Some of religious topics include: jurisprudence (Fiqh), human and women’s rights, and Quranic commentary (Tafseer). In science they cover everything from astronomy, to medicine, to mathematics.

 

What stereotypes against the enslaved African and their cultures does this exhibit dispel?

This exhibit is a proof that African culture was not a simplistic oral tradition, but a highly literate and sophisticated culture. It illustrates enslaved Africans brought literacy and values of education to America, much before we developed institutes of education. It shows that ancestors of African Americans were people of deep faith and principles, influenced by Islam. The fact that the trade of books in Mali was considered to be the most profitable business at that time shows how much enslaved West Africans valued literacy. Many think and are taught that enslaved African were poor, uncivilized savages before coming to America. This exhibit shatters this image and shows how much peace and material comfort they enjoyed back in Africa. Moreover, through this exhibit, visitors learn how people of all ethnic and religious backgrounds came to and peacefully co-existed in Mali for three centuries in West Africa.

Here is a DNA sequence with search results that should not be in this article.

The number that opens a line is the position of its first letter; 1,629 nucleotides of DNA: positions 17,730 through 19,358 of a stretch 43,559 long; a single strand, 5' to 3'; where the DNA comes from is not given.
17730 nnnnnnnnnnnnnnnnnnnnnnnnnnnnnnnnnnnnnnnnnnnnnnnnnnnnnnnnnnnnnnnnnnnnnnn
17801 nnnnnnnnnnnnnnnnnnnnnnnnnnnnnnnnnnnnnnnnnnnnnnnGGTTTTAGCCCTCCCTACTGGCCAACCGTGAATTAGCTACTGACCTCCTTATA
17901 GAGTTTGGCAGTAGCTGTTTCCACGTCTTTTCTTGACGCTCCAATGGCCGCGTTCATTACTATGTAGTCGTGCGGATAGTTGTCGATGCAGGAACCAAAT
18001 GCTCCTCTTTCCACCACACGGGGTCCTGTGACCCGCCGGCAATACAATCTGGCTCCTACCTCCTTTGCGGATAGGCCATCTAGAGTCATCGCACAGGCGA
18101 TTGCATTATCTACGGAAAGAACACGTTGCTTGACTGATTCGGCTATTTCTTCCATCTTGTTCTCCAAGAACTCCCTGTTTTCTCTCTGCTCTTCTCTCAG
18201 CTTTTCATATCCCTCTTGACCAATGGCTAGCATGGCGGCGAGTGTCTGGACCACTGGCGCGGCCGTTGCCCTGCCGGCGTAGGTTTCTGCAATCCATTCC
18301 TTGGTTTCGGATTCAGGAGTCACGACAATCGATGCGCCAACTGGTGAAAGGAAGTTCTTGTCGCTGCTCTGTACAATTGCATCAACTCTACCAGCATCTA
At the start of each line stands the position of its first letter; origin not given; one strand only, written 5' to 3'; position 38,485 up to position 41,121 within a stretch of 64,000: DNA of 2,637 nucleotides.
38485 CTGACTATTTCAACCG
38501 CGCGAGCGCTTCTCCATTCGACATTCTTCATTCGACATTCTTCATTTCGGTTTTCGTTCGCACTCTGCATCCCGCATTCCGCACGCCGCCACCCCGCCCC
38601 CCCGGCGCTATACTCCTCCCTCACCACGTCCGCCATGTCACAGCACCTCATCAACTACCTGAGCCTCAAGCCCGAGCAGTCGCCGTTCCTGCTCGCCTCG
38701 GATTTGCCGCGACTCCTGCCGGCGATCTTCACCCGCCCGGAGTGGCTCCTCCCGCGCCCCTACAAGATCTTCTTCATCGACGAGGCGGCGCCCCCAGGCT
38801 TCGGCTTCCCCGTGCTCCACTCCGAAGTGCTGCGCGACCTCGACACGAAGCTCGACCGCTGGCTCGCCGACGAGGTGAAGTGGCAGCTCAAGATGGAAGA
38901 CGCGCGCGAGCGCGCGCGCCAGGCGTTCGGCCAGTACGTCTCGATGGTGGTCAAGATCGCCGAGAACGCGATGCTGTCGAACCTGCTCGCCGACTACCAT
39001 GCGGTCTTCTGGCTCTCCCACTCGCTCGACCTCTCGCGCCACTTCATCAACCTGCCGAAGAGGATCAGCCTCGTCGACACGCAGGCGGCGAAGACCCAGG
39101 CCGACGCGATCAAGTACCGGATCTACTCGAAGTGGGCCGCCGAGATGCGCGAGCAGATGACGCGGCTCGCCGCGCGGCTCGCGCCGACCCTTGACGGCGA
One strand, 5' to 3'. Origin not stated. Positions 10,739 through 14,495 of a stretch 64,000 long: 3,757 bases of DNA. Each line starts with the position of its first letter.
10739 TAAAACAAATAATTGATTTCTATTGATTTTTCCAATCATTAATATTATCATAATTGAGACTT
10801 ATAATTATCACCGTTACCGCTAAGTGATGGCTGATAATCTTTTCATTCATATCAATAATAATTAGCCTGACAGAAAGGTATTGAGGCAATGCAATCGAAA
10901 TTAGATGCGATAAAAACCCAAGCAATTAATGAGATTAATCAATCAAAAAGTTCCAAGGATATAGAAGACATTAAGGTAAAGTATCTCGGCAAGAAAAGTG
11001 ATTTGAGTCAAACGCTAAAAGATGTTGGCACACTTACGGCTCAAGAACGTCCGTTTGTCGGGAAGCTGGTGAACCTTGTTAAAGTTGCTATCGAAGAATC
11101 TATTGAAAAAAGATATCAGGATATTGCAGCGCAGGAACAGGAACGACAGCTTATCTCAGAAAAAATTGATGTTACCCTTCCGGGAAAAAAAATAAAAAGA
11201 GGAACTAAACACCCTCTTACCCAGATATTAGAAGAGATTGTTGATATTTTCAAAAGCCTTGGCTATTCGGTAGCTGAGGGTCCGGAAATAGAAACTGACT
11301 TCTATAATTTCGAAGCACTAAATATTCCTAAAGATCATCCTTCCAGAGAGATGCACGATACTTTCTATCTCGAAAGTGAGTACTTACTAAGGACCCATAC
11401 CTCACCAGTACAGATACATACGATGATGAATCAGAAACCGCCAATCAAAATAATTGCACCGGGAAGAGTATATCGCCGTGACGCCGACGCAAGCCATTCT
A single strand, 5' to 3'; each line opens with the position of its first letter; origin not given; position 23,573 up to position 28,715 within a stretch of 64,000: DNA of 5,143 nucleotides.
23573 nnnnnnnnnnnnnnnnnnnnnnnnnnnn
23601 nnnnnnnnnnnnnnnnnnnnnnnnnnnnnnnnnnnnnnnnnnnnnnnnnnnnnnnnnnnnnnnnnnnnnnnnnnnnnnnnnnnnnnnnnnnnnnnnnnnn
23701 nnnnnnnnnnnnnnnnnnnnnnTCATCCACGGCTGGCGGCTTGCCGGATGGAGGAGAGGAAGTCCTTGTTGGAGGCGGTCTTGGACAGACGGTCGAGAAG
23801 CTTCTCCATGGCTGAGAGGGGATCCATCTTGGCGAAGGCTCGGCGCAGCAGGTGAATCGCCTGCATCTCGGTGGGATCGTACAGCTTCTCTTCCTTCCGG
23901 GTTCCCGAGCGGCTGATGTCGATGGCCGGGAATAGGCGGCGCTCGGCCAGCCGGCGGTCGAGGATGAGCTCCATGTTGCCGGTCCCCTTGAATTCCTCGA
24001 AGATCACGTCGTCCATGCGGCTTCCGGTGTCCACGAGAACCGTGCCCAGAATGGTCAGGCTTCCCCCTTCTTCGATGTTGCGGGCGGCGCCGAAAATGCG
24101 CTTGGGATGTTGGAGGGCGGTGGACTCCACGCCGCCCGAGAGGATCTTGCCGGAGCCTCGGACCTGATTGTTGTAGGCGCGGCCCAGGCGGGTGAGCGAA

The fact that our forefathers in America were educated, socially established, and Muslims, help to shine new light on our Islamic activism in this country, and our struggle for freedom, and social and economic justice. What lessons do you think we can learn for our activism today?

35% to 40% of enslaved Africans brought from West Africa were Muslims. Later on, as the black civil rights movements gained momentum, their Islamic values of equality and justice had an impact on the direction and success of their struggle for freedom. Premise of Islam is equality of man- that no man is superior to another and no one can enslave another. It also means there can’t be discrimination based on color or ethnicity. This premise of equality, justice and tolerance is what West Africans believed in and practiced back home, which was grossly violated as they arrived in the ‘new land’. Today, we can learn from their struggle and strive to practice these noble values in our lives and movements.

Does the Timbuktu exhibit tell us something about West African’s role and influence during the Golden Age of Islam? Why do Muslims need to educate themselves about the rich African history?